Sidney Nolan daughter puts Ned Kelly’s head on the block

Source: TheAustralian

Geoffrey Smith and Brett Ballard pictured with Sidney Nolan's Ned Kelly: Crossing the River

Sotheby’s chief executive Geoffrey Smith, left, and Brett Ballard with Sidney Nolan’s Crossing The River, which is being auctioned later this month. Picture: Dan Himbrechts Source: The Australian

ONE of Sidney Nolan’s iconic Ned Kelly paintings will be sold for the first time following a decision by the artist’s daughter to auction the work, which has been in the family for almost 60 years.

Ned Kelly: Crossing the River (1955) is expected to fetch between $800,000 and $1.2 million when it goes under the hammer on November 20 at Sotheby’s sale of Important Australian and International Art.

According to the auction house, viewing of the work in Sydney and Melbourne during the next fortnight marks the first time the work has been on public exhibition — and on Australian shores — since 1975.

Crossing the River, which is part of Nolan’s second Ned Kelly series, has spent the past three decades at the Boston home of Jinx Nolan, the daughter of Sidney and Cynthia Nolan.

The painting depicts the Victorian outlaw wading through a swollen river holding a firearm above his head.

Jinx Nolan, who inherited the painting upon her mother’s death in 1976, said selling the work was not an easy decision.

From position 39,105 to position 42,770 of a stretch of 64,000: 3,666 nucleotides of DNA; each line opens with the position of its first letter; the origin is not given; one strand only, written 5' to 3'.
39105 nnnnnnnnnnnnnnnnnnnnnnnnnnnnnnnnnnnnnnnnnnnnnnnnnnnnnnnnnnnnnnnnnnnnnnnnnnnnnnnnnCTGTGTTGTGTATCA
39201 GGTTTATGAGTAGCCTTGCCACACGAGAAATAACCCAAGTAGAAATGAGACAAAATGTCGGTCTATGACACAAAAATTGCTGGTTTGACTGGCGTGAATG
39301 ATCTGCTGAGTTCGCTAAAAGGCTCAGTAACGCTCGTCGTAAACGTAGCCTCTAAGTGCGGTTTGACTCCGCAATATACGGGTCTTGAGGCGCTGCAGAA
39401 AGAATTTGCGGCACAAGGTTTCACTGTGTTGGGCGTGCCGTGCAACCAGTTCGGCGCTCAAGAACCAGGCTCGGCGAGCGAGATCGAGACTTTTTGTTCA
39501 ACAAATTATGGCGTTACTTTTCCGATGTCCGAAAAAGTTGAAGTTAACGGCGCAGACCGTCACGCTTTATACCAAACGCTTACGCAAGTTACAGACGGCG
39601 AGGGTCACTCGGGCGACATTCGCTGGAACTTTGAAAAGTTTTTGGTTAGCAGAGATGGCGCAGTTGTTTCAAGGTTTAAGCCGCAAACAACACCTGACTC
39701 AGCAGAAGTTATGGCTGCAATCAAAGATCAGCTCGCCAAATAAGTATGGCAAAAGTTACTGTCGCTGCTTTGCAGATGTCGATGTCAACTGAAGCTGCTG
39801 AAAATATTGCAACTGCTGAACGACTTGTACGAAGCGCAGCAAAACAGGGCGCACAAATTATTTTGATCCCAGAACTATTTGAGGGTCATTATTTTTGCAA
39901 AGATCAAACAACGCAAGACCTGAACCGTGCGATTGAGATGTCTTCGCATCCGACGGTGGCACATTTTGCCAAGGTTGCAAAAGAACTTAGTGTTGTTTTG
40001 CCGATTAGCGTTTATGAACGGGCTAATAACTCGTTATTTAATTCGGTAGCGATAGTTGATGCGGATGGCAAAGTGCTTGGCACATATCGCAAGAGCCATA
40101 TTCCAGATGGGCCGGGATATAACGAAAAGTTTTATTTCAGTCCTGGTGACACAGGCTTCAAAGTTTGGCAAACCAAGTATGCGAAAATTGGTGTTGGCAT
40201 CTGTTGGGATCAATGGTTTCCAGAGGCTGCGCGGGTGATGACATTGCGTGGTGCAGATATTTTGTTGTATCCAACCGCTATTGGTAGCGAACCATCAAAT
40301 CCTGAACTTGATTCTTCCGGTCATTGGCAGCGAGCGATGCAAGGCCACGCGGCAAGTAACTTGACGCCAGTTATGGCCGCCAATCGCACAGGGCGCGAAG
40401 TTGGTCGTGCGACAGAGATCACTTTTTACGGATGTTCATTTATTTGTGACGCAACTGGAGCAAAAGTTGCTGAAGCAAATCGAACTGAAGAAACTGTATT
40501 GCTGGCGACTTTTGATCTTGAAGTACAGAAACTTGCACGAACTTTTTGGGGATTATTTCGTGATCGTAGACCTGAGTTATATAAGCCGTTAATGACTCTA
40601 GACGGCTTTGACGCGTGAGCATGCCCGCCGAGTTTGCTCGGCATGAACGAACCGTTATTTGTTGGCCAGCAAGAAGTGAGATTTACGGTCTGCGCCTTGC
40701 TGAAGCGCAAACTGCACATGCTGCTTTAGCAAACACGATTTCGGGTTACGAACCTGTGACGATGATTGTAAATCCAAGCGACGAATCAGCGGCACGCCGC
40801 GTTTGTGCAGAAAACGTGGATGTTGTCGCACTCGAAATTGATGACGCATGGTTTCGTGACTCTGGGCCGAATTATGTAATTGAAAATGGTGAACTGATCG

“I will miss the painting enormously,” she said. “I have owned it for a long time and although it contains one of my father’s most iconic images, it has been a familiar and comforting part of my life.”

Sotheby’s chief executive Geoffrey Smith said the work was an integral part of “arguably the most internationally known series of Australian art”. He said that was borne out by examples of the series at New York’s Museum of Modern Art and Britain’s Tate Museum.

The NGV in 2010 acquired Ned Kelly with Horse (1955) for $2.5m, while Nolan’s famous Kelly painting First Class Marksman (1946) was sold the same year for $5.4m, a record price for Australian art sold at auction.

Smith said Crossing the River was notable for its compositional clarity.

“It’s a singular image,” said Smith. “The figure is firmly placed in the Australian landscape. It really is a defining composition. When people identify with the outlaw, they identify with the helmet, and it’s smack bang in the middle of the image.”

The work is on view in Sydney this week, before travelling to Melbourne where it will be on public display until the auction.

Smith, who in 2003 curated a survey of Nolan’s work at the National Gallery of Victoria, said he was unconcerned about launching the work into a softening market.

“For works of great rarities and significance, we are finding there is great interest and depth to the market,” he said.

Crossing the River, which Nolan showed in exhibitions in London and New York in 1965 and 1966, was last seen in Australia in 1975, when it was part of The Cynthia Nolan Collection of Paintings by Sidney Nolan, which was shown at Sydney’s David Jones.

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